Spanish property prices continue trend towards positive territory – Tinsa Index

Spanish property prices are still falling, but less with every passing month, according to the monthly house price index published by Tinsa, one of Spain’s leading appraisal companies.

Average Spanish property prices fell by 4.4% over 12 months to the end of May, show the latest figures from Tinsa. That said, prices actually fell a fraction compared to last month, even if they rose compared to the same month last year.

If the Tinsa figures are to be believed, the rate of decline in Spanish property prices has been slowing since June 2009, when it peaked at -10.1%.

If the trend towards smaller declines keeps up, average property prices will be stable, or even growing slightly before the end of the year.

Coast and Islands doing best

Suprisingly, prices have fallen the least over 12 months in coastal areas and the Islands, areas traditionally popular with foreign buyers looking for holiday and retirement homes. Prices are down just 4.1% on the coast, and 2.4% in The Canaries and The Balearics

The following table gives the annualised % change for selected regions in May:


Peak to present

On a peak to present basis (since prices peaked in December 2007), prices are down 16.5% nationally, 21.4% on the Mediterranean coast, and 12.8% in the Canaries and the Balearics. So anyone buying a property on the coast today should be getting a discount of 21% on average compared to 2007.

As always, it needs to be pointed out that Tinsa’s figures are based on their own valuations, not actual transaction prices. Most of these valuations have been paid for by banks, and for several reasons they might not give a true picture of property prices . Nevertheless, they are interesting in what they reveal about trends, not to mention the valuations used by banks for mortgage lending purposes.

May Index
National: 1,906
Mediterranean coast: 2,035
Balearics & Canaries: 1,641

Peak Index (December 2007)
National: 2,284
Mediterranean coast: 2,590
Balearics & Canaries: 1,881



9 thoughts on “Spanish property prices continue trend towards positive territory – Tinsa Index”

  1. oidunno

    I’m no expert on the Spanish property market… as you are. So forgive my remarks if they appear naieve. Or my criticism on this issue of the sites “journalistic function”..LoL

    I do have some expertise on global and financial markets as a futures trader, and I do spend some time here in Spain every year, hence my interest..
    Arising from that, it’s my observation of the Spanish Property Market, that it is, one of the most corrupt, obfuscated, imperfect markets in Europe.
    Imperfect ?..because of an almost complete lack of transparency, and imperfect again, because it’s actively obfuscated at ALL levels by ALL the main players, to their own ends. Most seriously the obfuscation is institutionalised in supposedly reliable government sponsored statistics, (a la Greece) which produce figures, which though valid in what they measure (even that is questionable but WTH!), are dedicated to measuring the wrong THINGS. Dedicated to produce headlines, for both financial markets and the indiscriminating media, and to provide benchmarks, useful to the financial complex in hiding the critical problems they face as a result of their complicity in the recent property bubble.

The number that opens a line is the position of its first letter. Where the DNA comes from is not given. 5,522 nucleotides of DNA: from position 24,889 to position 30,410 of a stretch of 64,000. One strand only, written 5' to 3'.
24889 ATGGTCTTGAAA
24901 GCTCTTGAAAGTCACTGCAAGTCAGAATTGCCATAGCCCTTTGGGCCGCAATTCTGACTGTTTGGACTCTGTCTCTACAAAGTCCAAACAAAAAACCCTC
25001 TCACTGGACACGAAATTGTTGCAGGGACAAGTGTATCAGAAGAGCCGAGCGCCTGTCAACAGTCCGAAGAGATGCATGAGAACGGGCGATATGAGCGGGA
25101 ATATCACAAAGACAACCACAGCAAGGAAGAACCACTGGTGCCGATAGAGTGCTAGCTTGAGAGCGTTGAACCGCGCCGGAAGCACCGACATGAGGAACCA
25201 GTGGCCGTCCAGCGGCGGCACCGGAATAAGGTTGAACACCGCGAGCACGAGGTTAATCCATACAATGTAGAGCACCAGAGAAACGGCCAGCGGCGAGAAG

So what do I take issue with in the article above?
    Actually the whole thing. The whole spin. Starting with the headline
    “Spanish property prices continue trend towards positive territory – Tinsa Index”
    I’m confused..Is that informing readers, or is it perpetuating misinformation?

    With respect..the REAL headline readers NEED to know is…
    “Tinsa continues to publish it’s irrelevant statistics… don’t be fooled”
    and I would suggest the first para expansion is..
    “Tinsa figures show the Spanish property market in recovery. The problem with Tinsa is that their figures are complete abstractions, and bear no approximation as to what is happening on the ground and in the real market. However they ARE interesting to global analysis’s as an insight to how the Spanish Banks and the financial system are continuing to cover-up their balance sheet crisis and are buying time in the hope that no one will notice that, on a mark-to-market basis, and without the intervention of the ECB, many are actually close to failure?

    (And NO, I don’t think it’s sufficient to cover, in the published text, with a final para qualification..”Tinsa’s figures are based on their own valuations, not actual transaction prices. Most of these valuations have been paid for by banks, and for several reasons they might (SIC) not give a true picture of property prices..” …
    What does that mean? If they are “not actual transaction prices”: what the heck are they?
    Wouldn’t it be better to write… “kindly disregard all the above since its all BS? ”

    I’m not a journalist, and you do write a normally marvellously honest and erudite service in “Spanish Property Insight” which I respect…